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The Cost of Living Crisis - How HRs Can Support

The cost of living crisis is affecting everyone. And with energy bill increases on the horizon, we can be sure that the problem is only going to get worse. As HR people, we tend to be empathetic and sympathetic and want to help, but increasing wages isn’t always an option - particularly when costs are going up for organisations themselves. We talked to some of our experts about what can be done to support our employees.

Money stress can affect work - Cost of living crisis


1. Carefully Consider Your Communication Strategy


Our Co-Founder and Co-CEO, Matt Phelan, reminds everyone to check their privilege before sending out any communications around the cost of living crisis. While it’s important you talk to your team about this pressing issue, think carefully before sharing generic advice, as it might not be applicable or helpful for everyone.

As Matt says “don’t patronise your staff with naff advice when what they really need is financial support”. Although you need to acknowledge that this is an issue for your staff, being open and honest about what you can actually do to offer solutions is better than trying to fob people off with half-baked financial advice or platitudes.



2. Consider One Off Cost of Living Bonuses


Many organisations are giving their staff an extra Cost Of Living bonus. This can be a great option for those who are able to support their staff as it shouldn’t have a long term impact on their costs. These bonuses can even be weighted to ensure that you’re supporting those who need it most, for example some organisations are prioritising those who are on lower incomes.

When discussing this topic with our community members, they were keen to remind us that you need to discuss this with your team. The reason for this is that you don’t know which of your colleagues are receiving additional state benefits. Giving bonuses may mean that your team no longer qualify for help they rely on (such as tax credits), so as ever it’s important to really consider how you can best help the individuals you work with.



3. Think Creatively About Your Payment Processes


Although many organisations cannot afford the kinds of pay rises their people want at the moment, that doesn’t mean you cannot offer any financial assistance. Organisations around the world are thinking more creatively about how and when they pay their teams.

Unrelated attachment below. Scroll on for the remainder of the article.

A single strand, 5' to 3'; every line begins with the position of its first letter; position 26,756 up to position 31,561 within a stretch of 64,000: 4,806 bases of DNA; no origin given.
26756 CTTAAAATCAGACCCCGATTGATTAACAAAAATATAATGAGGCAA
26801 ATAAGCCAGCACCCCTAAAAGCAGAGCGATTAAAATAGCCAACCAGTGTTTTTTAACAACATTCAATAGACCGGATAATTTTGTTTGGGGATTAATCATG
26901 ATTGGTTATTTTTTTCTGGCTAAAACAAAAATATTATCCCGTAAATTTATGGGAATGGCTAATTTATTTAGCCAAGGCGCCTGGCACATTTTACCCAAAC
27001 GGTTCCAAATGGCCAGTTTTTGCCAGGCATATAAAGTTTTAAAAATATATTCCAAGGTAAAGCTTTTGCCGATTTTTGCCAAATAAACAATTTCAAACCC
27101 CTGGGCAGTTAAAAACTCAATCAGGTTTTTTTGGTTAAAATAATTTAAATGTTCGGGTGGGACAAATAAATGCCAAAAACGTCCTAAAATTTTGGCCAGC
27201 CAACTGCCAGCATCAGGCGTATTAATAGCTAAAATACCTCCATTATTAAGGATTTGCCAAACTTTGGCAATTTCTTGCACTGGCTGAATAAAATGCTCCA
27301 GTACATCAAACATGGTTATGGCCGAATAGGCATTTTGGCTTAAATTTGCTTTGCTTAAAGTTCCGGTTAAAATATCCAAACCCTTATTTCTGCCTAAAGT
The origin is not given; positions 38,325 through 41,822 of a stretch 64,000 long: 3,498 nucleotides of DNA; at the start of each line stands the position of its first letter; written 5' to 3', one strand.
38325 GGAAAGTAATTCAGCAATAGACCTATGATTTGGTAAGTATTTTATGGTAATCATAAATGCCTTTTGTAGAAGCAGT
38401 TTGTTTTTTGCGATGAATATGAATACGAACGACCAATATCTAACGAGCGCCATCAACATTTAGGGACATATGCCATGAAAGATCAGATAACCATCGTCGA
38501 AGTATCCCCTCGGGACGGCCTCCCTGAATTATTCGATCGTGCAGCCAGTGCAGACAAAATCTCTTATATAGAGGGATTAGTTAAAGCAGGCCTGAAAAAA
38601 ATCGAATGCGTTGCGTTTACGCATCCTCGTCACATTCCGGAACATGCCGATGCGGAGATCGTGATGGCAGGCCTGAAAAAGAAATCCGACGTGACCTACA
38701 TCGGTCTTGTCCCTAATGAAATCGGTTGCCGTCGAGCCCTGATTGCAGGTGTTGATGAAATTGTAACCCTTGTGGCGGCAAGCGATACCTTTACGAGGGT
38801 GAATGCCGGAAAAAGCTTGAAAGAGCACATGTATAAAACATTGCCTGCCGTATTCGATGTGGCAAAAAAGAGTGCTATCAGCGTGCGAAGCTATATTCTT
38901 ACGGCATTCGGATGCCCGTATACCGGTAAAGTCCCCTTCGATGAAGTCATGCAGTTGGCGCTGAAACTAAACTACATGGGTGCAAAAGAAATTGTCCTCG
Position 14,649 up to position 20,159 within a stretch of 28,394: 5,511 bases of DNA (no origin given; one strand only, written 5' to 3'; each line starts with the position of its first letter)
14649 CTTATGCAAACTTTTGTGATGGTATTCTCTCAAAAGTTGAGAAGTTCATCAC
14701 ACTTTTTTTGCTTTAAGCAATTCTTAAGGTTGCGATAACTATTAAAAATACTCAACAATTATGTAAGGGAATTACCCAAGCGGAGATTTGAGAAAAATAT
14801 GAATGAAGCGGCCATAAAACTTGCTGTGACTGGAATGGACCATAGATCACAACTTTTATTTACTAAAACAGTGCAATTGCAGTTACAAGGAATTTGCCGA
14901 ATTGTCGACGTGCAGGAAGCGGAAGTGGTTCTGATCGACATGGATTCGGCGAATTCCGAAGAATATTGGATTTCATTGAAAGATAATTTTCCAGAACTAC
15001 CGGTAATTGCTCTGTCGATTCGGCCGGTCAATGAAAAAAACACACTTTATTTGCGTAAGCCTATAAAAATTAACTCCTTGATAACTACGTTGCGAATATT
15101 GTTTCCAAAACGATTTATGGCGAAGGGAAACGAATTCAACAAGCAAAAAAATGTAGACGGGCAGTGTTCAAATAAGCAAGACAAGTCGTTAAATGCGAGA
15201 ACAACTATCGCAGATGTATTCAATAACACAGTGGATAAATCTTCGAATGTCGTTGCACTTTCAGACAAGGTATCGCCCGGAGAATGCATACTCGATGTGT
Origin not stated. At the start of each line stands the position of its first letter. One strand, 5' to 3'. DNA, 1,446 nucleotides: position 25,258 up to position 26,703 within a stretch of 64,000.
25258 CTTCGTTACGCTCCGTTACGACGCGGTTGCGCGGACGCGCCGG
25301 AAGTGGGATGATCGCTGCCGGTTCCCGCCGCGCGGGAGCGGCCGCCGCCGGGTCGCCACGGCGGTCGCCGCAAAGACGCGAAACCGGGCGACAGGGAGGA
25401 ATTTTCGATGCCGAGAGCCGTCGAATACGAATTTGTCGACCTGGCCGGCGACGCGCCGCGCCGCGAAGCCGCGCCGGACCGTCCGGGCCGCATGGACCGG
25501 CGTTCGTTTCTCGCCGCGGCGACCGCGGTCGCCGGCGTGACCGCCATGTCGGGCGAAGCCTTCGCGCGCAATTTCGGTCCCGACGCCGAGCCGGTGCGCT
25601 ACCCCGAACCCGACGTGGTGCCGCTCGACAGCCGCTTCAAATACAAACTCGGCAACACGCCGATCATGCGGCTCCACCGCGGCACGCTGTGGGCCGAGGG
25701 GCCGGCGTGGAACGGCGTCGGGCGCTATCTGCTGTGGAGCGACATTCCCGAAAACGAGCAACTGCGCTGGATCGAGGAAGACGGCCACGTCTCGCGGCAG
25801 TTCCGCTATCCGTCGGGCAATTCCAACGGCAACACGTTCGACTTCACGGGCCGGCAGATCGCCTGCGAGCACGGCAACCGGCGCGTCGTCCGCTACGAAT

Our very own HR expert, Laura Page, shared some ideas to think about such as flexible payments or pay on demand. She says “more organisations are increasing their flexibility, you might want to talk to your finance team about different options and whether they would work for you.” As Laura explains, this can really help people who are feeling the pain of rising costs, particularly those on lower incomes, keeping them away from costly credit card debt or worse, payday loans.



4. Consider Your Benefits Package Holistically


Even if you cannot give your team a direct pay increase, there may be value you can add through your overall benefits package. Thinking creatively about benefits such as Bike to Work, Season Ticket Loans, Supermarket Vouchers and Employee Discount programmes. All of these can allow your team to make savings on their everyday expenses.

Gemma Shambler, Head of People at THI, explains that offering flexibility as part of your benefits can also greatly support your people. For example, it can help those with care commitments, and mean that people don’t need to travel at expensive peak times.



5. Remember One Size Doesn’t Always Fit All


As with everything in HR you’re always dealing with unique individuals. This means that solutions that worked for other organisations may not be a great fit for your team. Our Co-Founder and Chief Platform Officer, Tony Latter, explains: “Even within your organisation there will be differences between the needs of different people. Allowing people to pick and choose, and giving your team true flexibility will help you to support everyone.”

There are as many examples of this as there are people, but here’s one from Tony, “For some people like me even with increasing energy costs working from home will be cheaper than travelling into the office every day, but for others, who live close to their workplace, the commuting cost might be less than heating your house during the day.” The key thing is not to assume that you know what everyone on your team wants without asking.



6. Investing In Real, Two-Way Communication


There are probably loads of ways you’re already supporting your team. Whether that’s because you have benefits in kind already in place, you have support available for your team’s mental health, or other resources that will help your colleagues weather the crisis. As our Co-Founder and Co-CEO, Chris Hyland, points out “it’s not necessarily about changing your strategy but rather about communication.”

Now is an important time to really consider two-way communication. Being really clear about exactly the resources and benefits you already have in place might be key - particularly for those who haven’t accessed these before. However, Chris also reminds us that listening is equally if not more important. “Now is the time to invest in a listening strategy if you haven’t already. Organisations need to understand how their people are feeling, and what they are thinking”.


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Elle Whitehead-Smith

"Elle is happiest when given plenty of puddings, popular novels and, particularly, perfect grammar."

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